Peter Millar


Street sense

Re “Mean to elderly women” (Letters to the Editor, May 14):

I have to agree with Don Manning of Reno. Just because a woman or man is over the age of 70 doesn’t qualify them for the funny farm. I know many, many people who are way past the age of 70 who are active and productive citizens. I am approaching 70 at breakneck speed, and I don’t consider myself an “old lady,” and I’m nowhere near the vicinity of “Dementia Boulevard!”

Merri Kirk


Man of the people

Re “Life in Congress” (15 Minutes, May 28):

Regarding the Representative Amodei article: A few of the items Rep. Amodei has voted for this year cut food stamps, Medicare and Social Security disability funding. Cut funding to Amtrak, the day after eight people died. Voted for HR1735, a $611.8 billion dollar increase for the military budget. I can hardly wait to see the next great legislative bill Rep. Amodei is going to support.

Linda Gillaspy


Woman of the people

Re “She’s the mayor” (Feature story, May 28):

I just read Mayor Hillary Schieve’s interview with the Reno News & Review and noticed the mention of city staff suggesting that something should be done to spend the $10 million surplus. What part of spending the taxpayers’ money on necessities only don’t they understand? Just because there’s a surplus doesn’t mean it needs to be spent. A rainy day fund should be the first consideration. After that fund is satisfied, a tax reduction should be considered. As a businesswoman, I would think that the following would be obvious. Lower taxes always result in greater growth and a subsequent increase in the tax base for an increased tax revenue flow. So far, Schieve’s election has certainly been a refreshing change, and I wish her well in her future at the helm of our city. I sincerely hope that she will continue keeping the taxpayer in mind as she develops her plans for the future of Reno.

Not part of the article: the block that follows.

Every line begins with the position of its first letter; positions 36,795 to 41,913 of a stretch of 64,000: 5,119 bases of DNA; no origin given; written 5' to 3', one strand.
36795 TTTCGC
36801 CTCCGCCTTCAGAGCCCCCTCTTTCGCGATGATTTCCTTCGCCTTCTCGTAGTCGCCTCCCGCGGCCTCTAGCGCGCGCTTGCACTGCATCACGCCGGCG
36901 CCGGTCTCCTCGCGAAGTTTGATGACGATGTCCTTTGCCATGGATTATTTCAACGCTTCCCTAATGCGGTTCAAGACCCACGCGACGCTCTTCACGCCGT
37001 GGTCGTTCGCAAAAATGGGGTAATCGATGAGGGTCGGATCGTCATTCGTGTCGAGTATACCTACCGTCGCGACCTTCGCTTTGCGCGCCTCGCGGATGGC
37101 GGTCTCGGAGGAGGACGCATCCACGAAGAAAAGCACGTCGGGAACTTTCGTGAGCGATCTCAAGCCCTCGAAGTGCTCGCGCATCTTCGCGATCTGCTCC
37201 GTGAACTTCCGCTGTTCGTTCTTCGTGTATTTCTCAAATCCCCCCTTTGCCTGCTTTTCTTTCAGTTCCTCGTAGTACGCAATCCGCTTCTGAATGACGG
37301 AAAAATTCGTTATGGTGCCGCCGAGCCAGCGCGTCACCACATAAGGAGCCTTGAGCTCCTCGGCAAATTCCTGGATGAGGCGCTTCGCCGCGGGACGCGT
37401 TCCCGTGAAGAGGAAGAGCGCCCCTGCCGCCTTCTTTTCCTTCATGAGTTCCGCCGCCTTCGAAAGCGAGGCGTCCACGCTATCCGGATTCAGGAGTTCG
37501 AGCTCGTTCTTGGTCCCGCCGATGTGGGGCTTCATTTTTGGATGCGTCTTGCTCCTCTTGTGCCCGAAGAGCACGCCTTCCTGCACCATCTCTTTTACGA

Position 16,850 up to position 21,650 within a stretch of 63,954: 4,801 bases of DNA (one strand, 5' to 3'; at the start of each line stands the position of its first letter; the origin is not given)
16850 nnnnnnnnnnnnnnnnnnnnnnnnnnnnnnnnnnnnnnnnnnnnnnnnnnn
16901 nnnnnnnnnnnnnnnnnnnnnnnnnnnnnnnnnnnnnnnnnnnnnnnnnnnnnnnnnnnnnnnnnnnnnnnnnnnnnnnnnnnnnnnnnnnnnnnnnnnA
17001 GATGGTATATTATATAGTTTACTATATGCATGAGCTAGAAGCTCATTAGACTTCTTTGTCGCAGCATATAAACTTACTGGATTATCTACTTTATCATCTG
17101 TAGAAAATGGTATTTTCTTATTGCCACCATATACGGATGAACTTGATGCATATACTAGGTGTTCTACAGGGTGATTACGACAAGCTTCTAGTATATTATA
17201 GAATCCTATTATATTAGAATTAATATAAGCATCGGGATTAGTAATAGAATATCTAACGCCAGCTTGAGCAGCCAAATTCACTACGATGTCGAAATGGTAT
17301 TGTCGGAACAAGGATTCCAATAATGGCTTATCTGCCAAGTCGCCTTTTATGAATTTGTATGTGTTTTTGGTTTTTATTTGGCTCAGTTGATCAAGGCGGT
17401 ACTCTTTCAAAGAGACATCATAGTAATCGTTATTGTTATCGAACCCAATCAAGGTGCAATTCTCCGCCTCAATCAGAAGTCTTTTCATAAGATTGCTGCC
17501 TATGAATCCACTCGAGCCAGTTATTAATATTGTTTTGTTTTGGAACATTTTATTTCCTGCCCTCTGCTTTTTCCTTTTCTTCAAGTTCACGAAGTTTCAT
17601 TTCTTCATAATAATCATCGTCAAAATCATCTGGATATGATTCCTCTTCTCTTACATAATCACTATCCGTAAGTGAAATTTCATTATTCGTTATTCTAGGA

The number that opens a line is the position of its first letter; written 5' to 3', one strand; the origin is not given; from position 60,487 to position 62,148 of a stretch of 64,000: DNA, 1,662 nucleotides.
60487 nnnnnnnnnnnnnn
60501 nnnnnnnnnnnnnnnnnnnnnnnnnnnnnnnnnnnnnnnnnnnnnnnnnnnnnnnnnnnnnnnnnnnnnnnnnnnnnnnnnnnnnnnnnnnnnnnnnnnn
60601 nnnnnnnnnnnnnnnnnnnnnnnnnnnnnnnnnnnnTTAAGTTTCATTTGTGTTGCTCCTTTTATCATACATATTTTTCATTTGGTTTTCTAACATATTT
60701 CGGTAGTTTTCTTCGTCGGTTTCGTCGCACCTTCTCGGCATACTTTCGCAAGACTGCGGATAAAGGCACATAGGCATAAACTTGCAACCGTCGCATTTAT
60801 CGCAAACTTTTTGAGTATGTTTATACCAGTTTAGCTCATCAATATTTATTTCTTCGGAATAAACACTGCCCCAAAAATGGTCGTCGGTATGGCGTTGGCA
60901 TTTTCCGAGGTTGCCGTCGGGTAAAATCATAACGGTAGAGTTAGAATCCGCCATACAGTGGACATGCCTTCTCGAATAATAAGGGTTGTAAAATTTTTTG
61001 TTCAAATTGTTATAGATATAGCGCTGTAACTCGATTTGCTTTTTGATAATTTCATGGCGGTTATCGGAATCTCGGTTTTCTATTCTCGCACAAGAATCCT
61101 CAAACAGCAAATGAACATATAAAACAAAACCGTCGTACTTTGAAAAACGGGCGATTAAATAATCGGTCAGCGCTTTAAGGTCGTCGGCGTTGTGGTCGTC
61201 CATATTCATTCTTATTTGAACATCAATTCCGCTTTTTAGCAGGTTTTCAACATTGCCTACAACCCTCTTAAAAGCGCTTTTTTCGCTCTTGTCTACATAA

Fred Speckmann


Censor disagreeable speech

Re “The problem is systemic white authority” (Let Freedom Ring, May 21):

When your columnist Brendan Trainor writes that there is some truth in Republican hero Cliven Bundy’s statement that black people might have been better off in slavery, it is time for Trainor to be sent to Bundy’s ranch or a White Supremacist camp to do their newsletters. Or the Reno News & Review should be renamed the Confederacy Star!

Would Trainor make the case that those Jews with skills, who got “jobs” in concentration camps, were better off because during WWII, Jews in Germany could not get jobs? Or that the girls who were kidnapped in Nigeria by Boko Haram were better off because they have a “husband” now, raping them everyday, as was the case for black women in slavery who were raped regularly by the “white authority”?

It is absolutely amazing that in the year 2015, a newspaper has columnists implying that Southern plantation owners were doing a favor for people kidnapped in Africa, chained in the hulls of ships, raped on the voyage, then “sold” in chains to cotton growers!

Bob Mulholland